Evaluation of the bacteriostatic properties of essential oils and their potential applications for food microbiology

Evaluation of the bacteriostatic properties of essential oils and their potential applications for food microbiology

The recent multiplication of food scandals has made food safety a major concern for food producers. More than ever, consumers are asking for products that are microbiologically safe and, in the same time, containing less artificial preservatives. The use of small concentrations of essential oils could bring a solution to this dilemma, as some of those “natural additives” already have proven bacteriostatic properties. Essential oils also beneficiate from a very good image, thanks to their numerous properties (antioxidant, antiviral, anti-inflammatory) and the fact they have been used by humans for thousands of years.

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The effectiveness of plant essential oils on the in vitro growth of postharvest phytopathogenic fungi

Plant extracts, such as essential oils (Eos), which have long been used in traditional preparations, are currently adopted by the industrial manufactures for modern formulations of consumer products. They are found in perfumery and cosmetology as well as in food and pharmaceutical industries. In agriculture, it was reported that Eos could be an interesting alternative to chemical fungicides and could be used as biofungicides in postharvest biological control. The present work was therefore undertaken to study the effect of thirty species of EOs on the in vitro growth of Penicillium italicum, Penicillium digitatum infecting citrus and Colletotrichum musea infecting bananas. Télécharger le poster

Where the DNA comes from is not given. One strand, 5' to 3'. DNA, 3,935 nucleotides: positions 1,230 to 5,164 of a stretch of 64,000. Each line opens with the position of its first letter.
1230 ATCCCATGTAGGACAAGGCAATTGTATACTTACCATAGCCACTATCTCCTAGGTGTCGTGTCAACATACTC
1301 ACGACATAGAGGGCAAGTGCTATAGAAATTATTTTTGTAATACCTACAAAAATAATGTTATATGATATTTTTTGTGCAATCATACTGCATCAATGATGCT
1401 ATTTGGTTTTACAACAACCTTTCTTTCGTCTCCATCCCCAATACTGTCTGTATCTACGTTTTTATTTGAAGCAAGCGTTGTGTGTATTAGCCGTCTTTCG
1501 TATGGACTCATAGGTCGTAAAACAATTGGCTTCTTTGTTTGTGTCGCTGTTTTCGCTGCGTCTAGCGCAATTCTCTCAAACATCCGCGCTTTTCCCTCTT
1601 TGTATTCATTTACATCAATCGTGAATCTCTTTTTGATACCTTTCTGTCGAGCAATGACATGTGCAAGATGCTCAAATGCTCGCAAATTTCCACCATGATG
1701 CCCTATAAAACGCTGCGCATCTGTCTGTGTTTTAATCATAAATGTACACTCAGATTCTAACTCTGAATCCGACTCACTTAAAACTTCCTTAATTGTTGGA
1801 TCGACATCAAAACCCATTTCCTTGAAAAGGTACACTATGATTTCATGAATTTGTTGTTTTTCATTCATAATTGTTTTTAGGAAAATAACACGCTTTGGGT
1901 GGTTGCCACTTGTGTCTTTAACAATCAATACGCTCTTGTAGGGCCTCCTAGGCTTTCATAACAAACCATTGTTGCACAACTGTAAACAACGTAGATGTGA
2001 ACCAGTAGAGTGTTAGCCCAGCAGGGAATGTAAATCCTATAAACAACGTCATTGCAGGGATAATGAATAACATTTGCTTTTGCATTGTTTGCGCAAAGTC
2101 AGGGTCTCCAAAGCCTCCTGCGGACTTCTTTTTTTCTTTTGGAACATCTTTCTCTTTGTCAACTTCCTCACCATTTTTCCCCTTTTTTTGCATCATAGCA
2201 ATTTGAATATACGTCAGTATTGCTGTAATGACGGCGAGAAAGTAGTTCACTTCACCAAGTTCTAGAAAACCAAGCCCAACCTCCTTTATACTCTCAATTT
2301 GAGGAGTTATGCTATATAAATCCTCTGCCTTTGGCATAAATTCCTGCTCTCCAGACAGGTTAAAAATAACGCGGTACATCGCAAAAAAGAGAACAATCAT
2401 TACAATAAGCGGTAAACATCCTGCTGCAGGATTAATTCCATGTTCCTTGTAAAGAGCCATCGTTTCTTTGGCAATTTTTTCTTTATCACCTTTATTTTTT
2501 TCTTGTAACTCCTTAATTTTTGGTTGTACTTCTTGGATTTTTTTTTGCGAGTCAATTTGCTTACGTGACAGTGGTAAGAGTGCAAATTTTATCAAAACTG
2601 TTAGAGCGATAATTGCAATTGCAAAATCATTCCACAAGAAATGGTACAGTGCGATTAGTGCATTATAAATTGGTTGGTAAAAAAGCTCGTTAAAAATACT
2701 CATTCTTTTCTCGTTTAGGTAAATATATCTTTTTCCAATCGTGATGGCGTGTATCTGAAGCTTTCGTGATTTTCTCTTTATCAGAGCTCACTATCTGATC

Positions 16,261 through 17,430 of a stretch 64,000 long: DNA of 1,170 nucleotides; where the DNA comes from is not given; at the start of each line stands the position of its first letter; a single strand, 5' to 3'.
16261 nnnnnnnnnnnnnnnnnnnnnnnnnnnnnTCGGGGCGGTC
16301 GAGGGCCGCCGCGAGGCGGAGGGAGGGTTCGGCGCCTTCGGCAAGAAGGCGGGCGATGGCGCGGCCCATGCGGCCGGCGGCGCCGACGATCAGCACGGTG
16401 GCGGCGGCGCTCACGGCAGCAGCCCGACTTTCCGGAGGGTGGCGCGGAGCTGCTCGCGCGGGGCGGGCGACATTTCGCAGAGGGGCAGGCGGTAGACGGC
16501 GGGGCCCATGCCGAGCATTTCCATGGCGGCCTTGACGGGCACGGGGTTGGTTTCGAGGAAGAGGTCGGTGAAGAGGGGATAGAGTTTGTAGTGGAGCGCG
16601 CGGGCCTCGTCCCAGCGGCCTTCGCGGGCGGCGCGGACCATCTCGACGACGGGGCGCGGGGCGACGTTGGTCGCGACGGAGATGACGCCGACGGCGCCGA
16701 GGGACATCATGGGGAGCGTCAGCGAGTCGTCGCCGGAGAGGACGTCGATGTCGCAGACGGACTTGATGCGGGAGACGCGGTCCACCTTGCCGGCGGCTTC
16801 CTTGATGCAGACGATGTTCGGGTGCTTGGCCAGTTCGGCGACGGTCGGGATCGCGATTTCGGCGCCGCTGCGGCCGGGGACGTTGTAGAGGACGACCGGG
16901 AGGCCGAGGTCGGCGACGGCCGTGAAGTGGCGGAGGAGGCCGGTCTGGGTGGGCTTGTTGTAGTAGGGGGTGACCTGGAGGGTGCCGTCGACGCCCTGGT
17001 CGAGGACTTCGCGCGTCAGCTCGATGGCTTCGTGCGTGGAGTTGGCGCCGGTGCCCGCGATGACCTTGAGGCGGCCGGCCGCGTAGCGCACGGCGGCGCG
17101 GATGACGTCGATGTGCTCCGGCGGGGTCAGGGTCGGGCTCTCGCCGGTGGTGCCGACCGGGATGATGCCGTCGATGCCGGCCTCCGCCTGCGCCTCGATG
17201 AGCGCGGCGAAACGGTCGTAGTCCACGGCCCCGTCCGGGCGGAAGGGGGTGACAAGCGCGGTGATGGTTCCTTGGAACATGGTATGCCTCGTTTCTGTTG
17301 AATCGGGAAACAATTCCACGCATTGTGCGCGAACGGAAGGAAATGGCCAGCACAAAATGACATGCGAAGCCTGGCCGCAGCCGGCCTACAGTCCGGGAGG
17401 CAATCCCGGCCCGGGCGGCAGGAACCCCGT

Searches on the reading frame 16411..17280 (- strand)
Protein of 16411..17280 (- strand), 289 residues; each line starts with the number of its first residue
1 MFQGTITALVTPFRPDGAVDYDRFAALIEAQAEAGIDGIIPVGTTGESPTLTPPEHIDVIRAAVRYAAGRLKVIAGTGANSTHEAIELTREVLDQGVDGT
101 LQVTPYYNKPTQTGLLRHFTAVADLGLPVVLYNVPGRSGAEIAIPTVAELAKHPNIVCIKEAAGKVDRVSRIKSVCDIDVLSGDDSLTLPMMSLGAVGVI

Genotoxicity of some essential oils frequently used in aromatherapy

Genotoxic properties of the essential oils extracted from Artemisia dracunculus (tarragon), Ocimum basilicum (basil), Cinnamomum loureirii (cinnamon), Laurus nobilis (laurel), Satureja montana (savory) and Rosmarinus officinallis (rosemary) are studied by Drosophila melanogaster Somatic Mutation and Recombination Test (SMART). The high bioactivation crossed with a high cytochrome P450-dependent bioactivation capacity is used. This assay is principally based on the loss of heterozygosity of the suitable recessive markers’ multiple wing hairs (mwh) and flare-3 (flr3) which can lead to the formation of mutant clones of larval cells, and which are then going to be expressed as spots on the wings of adult flies. Third-instar larvae are treated for 48 hr with different concentrations of the essential oils dissolved in Tween-80 at 0.2% or 2%. The wings of the emerging adults are analyzed for the occurrence of different types of mutant spots. No statistically significant differences in spot frequencies between negative controls and treated series are observed. These results suggest that the six essential oils at concentrations tested are not genotoxic towards somatic cells of D. melanogaster. Télécharger l'étude complète